Electronic Nose Detects Harmful Airborne Chemicals
© UC Riverside
A new sensor technology developed by the University of California Riverside could have many helpful applications for the environment, human health and national security. The "electronic nose" is able to detect small amounts of hazardous airborne chemicals like pesticides, combustion emissions, gas leaks, and chemical warfare agents.
The initial prototype is about four inches by seven inches and it includes a computer chip, USB ports and temperature and humidity sensors. The researchers are working on a second prototype that will also include a GPS device, a Bluetooth unit to sync it with a smartphone and possibly Wi-Fi capabilities. They're also hoping to condense it down to the size of a credit card with sensors capable of detecting eight different toxins. A single toxin detecting sensor could be contained on a device the size of a fingernail.
© UC Riverside
The research was done by Nosang Myung and his team at UC Riverside, but company Nano Engineered Applications, Inc. is designing the product and hopes to have a commercial version ready in a year. The company is currently working on writing software that works with the device and thinks that the first applications will be industrial with companies using it to detect even tiny amounts of gas and toxin leaks and emissions.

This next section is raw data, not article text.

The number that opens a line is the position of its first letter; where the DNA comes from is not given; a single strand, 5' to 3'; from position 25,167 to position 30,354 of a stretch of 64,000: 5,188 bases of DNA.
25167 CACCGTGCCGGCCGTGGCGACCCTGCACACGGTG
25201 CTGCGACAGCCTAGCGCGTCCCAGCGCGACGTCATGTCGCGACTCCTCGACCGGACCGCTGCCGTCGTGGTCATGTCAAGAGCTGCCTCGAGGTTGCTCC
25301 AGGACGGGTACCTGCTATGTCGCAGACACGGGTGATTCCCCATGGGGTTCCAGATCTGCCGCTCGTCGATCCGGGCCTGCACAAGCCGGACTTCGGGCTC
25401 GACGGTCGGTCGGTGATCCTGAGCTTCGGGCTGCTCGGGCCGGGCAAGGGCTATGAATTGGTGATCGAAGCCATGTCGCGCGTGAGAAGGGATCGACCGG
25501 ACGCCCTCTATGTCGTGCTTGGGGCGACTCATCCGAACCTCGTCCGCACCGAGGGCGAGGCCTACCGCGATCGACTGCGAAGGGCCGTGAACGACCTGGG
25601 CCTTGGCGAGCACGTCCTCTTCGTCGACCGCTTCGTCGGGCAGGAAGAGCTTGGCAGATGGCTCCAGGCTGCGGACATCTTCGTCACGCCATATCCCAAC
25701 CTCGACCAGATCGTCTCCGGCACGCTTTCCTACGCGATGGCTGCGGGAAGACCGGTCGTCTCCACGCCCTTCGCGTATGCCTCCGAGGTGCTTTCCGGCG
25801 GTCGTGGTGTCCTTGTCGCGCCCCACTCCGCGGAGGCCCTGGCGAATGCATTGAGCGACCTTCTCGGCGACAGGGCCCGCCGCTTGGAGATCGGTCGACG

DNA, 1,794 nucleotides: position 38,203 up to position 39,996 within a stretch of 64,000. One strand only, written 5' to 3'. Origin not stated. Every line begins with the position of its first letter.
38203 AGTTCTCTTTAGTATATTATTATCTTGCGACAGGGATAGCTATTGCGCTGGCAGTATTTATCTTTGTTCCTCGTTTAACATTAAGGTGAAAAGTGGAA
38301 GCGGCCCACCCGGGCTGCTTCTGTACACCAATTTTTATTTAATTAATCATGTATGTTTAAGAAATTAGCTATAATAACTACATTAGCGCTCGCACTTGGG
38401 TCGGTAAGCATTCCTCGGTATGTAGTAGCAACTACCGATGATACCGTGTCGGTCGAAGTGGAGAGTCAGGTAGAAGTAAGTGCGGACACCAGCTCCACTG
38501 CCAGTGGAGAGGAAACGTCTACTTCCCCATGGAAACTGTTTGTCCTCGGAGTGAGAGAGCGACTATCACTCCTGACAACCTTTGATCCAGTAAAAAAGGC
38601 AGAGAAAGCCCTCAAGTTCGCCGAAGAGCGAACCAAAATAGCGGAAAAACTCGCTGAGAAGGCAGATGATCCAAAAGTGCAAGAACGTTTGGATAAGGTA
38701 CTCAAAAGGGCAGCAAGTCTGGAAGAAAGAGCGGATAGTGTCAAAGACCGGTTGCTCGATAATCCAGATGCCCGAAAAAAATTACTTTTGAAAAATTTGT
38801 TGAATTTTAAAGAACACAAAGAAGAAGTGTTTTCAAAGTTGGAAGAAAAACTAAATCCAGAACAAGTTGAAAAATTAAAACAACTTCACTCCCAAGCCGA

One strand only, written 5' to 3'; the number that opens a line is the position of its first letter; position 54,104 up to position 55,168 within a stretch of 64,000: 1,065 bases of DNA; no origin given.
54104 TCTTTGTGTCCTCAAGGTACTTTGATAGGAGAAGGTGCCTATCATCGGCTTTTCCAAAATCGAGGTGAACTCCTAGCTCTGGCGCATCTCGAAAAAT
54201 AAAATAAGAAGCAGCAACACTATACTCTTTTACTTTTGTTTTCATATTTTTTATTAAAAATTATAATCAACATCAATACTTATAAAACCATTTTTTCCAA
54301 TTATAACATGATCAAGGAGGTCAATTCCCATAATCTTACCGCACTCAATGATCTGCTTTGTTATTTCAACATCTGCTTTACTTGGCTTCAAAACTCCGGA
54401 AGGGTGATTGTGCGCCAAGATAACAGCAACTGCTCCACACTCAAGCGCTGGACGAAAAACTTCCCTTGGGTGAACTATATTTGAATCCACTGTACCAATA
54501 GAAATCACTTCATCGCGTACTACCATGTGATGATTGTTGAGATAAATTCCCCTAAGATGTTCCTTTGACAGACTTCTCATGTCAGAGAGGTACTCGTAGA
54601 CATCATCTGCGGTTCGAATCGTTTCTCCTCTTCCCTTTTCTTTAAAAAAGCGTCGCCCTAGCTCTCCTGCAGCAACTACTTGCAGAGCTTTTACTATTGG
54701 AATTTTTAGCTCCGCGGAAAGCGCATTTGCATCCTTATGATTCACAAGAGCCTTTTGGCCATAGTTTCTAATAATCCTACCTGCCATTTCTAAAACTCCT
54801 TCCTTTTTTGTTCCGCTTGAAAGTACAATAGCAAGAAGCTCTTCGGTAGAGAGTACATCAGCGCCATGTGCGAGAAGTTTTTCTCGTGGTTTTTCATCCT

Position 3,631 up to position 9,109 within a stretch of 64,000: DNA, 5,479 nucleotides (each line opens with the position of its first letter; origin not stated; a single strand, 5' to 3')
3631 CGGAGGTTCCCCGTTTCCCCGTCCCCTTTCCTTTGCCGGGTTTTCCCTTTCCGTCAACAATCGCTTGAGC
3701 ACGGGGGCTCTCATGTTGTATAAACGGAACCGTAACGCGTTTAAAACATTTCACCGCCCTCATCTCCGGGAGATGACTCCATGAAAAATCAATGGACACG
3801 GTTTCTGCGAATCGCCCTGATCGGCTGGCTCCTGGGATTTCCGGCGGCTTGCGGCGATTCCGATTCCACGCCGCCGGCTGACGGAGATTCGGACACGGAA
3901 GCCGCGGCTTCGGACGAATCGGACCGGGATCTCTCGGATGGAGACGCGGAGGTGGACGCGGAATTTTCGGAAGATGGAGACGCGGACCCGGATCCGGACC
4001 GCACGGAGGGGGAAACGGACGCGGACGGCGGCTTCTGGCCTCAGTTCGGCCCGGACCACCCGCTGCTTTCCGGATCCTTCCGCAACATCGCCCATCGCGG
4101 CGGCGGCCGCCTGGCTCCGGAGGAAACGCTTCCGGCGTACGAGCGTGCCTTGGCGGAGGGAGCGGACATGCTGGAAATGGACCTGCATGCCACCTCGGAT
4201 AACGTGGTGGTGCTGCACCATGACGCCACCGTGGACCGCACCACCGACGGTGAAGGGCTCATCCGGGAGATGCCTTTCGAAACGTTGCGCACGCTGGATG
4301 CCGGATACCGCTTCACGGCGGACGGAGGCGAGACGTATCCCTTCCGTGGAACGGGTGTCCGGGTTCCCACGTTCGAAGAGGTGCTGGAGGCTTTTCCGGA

UC Riverside says, "The key to the prototype is the nanosensor array that Myung started developing eight years ago. It uses functionalized carbon nanotubes, which are 100,000 times finer than human hair, to detect airborne toxins down to the parts per billion level."
The designers see the device being used in three different platforms: a handheld device, a wearable device and in a smartphone. The platform would depend on the toxins it needed to detect. A wearable unit could be used by asthma sufferers who need to constantly monitor air quality or by soldiers in the field who may come in contact with harmful chemicals. A handheld device could be used in environmental applications like detecting gas leaks and spills, while one embedded in a smartphone could be carried by public safety officers to detect any harmful airborne agents.